WASHINGTON – In a sign that the electric vehicle market is maturing, a key industry group has taken the first pass at an EV standards roadmap that will tackle technical issues such as developing an interoperable charging infrastructure for emerging plug-in EVs.
Version 1.0 of the American National Standards Institute’s (ANSI) roadmap for EV standards seeks to identify and evaluate existing rules of the road for plug-in EVs and determine where there are gaps in technical specs. ANSI is working with several auto makers along with a host of cleantech companies and utilities focusing on smart grid deployment. Among the automotive electronics specialists participating in the EV standards effort are ST Microelectronics and Sony Electronics. Qualcomm is also listed as a participant.
ANSI said it hopes to enlist more battery manufacturers along with large municipal and commercial fleet owners that are expected to boost adoption of plug-in EVs. So far, battery makers Magna E-Car, Delphi and Siemens have signed on to the standards effort.
Jim McCabe, ANSI’s senior director for standards facilitation, said the group hopes to capitalize on the momentum generated by President Obama’s goal of 1 million EVs on the road by 2015. The standards roadmap represents an attempt to explore technical issues like an EV charging infrastructure “at a deeper dive level,” McCabe said.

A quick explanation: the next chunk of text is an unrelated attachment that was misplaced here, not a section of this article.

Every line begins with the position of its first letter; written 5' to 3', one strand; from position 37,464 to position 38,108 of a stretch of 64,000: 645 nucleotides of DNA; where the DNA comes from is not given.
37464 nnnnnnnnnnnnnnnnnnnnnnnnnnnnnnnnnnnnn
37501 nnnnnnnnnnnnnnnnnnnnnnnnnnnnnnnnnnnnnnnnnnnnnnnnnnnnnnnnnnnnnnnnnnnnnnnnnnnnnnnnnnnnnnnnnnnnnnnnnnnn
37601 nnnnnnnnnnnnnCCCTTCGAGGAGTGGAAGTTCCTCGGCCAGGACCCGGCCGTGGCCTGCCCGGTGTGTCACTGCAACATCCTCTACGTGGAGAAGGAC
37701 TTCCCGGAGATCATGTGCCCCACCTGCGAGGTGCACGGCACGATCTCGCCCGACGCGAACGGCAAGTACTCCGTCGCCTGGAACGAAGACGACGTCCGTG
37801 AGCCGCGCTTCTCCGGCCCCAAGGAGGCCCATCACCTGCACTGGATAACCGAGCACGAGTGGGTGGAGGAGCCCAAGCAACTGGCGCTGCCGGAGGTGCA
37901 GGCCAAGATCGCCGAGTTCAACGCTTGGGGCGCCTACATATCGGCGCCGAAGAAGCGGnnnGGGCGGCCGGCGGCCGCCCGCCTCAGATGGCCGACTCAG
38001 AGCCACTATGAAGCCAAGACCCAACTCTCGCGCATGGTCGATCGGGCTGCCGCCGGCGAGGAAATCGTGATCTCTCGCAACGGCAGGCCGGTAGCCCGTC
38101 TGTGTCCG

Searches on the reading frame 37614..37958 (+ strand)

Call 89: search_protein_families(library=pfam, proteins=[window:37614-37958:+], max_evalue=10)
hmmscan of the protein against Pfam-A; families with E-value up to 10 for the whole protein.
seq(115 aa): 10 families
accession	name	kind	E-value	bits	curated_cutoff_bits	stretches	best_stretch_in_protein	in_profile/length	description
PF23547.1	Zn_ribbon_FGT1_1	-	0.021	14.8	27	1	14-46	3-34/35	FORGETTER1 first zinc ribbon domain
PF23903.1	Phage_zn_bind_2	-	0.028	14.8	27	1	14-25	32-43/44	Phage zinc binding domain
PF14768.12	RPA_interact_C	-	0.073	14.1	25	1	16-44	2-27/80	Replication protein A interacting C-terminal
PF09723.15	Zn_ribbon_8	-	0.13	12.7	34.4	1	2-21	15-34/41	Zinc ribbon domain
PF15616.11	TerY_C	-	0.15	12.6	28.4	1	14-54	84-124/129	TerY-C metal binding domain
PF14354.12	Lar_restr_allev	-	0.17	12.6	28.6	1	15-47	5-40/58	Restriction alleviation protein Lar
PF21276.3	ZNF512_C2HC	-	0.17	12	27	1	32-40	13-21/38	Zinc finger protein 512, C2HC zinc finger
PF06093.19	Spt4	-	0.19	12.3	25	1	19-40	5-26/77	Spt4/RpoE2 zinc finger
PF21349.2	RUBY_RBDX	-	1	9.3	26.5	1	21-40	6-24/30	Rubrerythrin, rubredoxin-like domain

While maintaining the EV roadmap as a “living document” that reflects technology advances, McCabe said he expects a full revision of the roadmap to be issued in the next 12 to 18 months. ANSI hopes to keep pace with technology development as a way to promote innovation in EV development, he added.
In the interim, the group wants to work with European partners to coordinate EV, charging station and others standards to ensure greater interoperability and safety. One goal would be to ensure that a variety of plug-in electric vehicle models could use any recharging station.